ISS Solar Transit on May 1st, 2019

The ISS transits the Sun and a prominenceon 2015 August 21st.
Image Credit: Thierry Legault …

Save the date solar observers! On Wednesday morning, May 1st 2019, the International Space Station is predicted to make a three-star transit of the Sun around 09:40:00 am – the time will vary somewhat based on your location.

The transit should be visible for a narrow 6.2 km slice over the lower mainland ranging from Bowen Island and proceeding south-east over Maple Ridge. The Trottier Observatory at Simon Fraser University is located within 0.16 km of the center-line of that slice.

Warning: Protect your eyes when solar observing!

Never look directly at the Sun. Always use a proper solar filter specifically designed and approved for solar observation, available at astronomy stores; that meet the requirements for ISO Standard 12312-2:2015.

The web site is a fantastic resource to get predictions of ISS solar and lunar transits. Just select your location on a map it it will provide you with ISS transit predictions over the next 10 days.

The transit on May 1st only lasts 1.26 seconds so don’t blink. Also, the ISS is fairly small at 0.41 arc-minutes – about the same angular size as Jupiter – so you will likely need a telescope, with a proper solar filter, to spot it.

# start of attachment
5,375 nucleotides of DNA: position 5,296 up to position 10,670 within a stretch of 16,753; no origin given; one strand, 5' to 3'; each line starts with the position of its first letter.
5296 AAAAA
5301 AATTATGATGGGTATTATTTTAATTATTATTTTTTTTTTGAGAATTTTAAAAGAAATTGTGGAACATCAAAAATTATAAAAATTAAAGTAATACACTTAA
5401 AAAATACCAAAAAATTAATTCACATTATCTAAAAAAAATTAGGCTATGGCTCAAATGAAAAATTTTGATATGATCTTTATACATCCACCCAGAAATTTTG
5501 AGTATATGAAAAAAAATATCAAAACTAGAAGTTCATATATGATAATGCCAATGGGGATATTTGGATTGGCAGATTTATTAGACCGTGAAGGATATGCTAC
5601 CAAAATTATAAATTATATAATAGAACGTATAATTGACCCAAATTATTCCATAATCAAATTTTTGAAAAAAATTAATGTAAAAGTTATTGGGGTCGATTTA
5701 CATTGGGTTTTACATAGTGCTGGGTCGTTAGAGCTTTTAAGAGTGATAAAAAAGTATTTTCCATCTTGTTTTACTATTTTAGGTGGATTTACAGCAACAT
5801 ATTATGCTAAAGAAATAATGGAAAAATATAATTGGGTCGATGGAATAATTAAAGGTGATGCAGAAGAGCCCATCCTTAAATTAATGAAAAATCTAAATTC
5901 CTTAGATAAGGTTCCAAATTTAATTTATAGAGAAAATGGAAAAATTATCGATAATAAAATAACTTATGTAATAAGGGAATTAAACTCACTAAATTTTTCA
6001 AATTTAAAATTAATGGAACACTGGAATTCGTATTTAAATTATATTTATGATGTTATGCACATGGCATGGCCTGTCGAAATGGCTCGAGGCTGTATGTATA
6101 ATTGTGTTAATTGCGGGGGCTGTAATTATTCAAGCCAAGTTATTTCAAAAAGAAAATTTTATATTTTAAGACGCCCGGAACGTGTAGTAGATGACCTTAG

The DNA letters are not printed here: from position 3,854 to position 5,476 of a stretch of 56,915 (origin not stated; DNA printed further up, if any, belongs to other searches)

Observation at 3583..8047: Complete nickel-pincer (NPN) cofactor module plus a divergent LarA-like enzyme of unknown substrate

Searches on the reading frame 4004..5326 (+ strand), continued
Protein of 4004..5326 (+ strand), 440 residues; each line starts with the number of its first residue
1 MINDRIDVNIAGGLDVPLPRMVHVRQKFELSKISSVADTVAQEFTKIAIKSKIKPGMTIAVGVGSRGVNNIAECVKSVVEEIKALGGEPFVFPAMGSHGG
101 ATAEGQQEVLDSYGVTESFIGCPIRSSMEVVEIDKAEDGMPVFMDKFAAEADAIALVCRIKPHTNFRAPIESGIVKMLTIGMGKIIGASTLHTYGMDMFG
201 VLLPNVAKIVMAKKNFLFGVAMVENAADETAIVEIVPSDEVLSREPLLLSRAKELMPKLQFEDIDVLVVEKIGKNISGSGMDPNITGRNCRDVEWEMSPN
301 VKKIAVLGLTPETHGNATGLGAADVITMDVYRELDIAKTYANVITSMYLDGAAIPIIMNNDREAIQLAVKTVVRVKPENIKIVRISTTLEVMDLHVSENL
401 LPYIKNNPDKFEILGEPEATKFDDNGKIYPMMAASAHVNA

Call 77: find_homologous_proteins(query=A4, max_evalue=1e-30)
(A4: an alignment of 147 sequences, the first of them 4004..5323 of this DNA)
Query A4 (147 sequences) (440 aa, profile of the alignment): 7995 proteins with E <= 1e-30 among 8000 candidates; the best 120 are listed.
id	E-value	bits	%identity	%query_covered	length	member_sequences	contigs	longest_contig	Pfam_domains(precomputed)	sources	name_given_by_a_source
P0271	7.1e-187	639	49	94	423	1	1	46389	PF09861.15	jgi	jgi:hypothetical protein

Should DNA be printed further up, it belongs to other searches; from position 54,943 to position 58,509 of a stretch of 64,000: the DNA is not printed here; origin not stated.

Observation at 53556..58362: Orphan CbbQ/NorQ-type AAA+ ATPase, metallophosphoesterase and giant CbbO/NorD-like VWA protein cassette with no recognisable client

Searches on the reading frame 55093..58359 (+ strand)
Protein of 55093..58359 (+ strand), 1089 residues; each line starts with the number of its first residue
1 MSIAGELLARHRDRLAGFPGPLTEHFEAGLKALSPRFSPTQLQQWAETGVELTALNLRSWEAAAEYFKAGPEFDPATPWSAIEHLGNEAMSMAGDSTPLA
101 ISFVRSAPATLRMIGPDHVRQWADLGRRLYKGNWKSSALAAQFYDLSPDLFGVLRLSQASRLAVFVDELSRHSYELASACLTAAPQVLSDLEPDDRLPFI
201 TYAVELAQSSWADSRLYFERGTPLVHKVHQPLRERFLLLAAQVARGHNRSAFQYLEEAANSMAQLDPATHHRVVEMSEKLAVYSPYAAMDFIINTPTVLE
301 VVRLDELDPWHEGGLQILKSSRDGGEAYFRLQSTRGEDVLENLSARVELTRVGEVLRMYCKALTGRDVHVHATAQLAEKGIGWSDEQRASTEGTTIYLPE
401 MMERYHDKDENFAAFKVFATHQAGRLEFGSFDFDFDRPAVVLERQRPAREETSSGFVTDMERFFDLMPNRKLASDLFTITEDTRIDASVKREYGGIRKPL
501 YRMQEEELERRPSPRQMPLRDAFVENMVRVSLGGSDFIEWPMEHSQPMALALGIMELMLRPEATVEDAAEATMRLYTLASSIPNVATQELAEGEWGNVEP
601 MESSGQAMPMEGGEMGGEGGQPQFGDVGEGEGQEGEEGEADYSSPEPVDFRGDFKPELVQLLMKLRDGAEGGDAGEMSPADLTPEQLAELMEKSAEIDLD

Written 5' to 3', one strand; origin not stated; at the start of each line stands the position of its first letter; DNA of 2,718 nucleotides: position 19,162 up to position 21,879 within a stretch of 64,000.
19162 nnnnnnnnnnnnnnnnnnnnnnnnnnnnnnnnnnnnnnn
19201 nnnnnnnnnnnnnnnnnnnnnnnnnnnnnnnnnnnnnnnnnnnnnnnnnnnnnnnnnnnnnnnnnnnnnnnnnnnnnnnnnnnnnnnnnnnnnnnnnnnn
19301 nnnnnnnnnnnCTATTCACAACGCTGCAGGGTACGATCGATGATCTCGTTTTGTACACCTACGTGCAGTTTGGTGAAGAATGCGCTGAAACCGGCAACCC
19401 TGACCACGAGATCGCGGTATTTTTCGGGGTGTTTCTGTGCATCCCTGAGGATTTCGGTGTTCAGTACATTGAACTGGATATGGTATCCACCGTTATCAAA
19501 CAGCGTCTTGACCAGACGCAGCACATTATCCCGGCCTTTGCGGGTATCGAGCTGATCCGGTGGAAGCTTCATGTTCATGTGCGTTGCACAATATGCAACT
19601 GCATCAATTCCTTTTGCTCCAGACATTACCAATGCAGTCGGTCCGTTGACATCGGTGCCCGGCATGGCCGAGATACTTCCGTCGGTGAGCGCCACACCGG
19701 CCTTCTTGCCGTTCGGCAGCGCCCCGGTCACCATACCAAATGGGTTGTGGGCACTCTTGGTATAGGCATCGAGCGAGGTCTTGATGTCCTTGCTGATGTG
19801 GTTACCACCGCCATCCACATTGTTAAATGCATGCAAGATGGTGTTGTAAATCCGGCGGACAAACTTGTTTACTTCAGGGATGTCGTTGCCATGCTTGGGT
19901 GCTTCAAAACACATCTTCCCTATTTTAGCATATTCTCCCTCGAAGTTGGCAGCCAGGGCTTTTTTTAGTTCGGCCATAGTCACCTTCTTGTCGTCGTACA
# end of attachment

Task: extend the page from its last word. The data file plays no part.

More details for observing from near the Trottier Observatory at SFU from the site:

★★★ Wednesday 2019-05-01 09:41:05.64 • Solar transit

ISS angular size: 41.22″; distance: 670.38 km
Angular separation: 0.6′; azimuth: 110.3°; altitude: 35.9°
Center line distance: 0.15 km; visibility path width: 6.19 km
Transit duration: 1.29 s; transit chord length: 31.7′

R.A.: 02h 34m; Dec: +15° 08′; parallactic angle: 36.3°
ISS velocity: 24.7 ′/s (angular); 4.81 km/s (transverse)
ISS velocity: 5.60 km/s (radial); 7.38 km/s (total);
Direction of motion relative to zenith: 176.0°
Sun angular size: 31.7′46.2 times larger than the ISS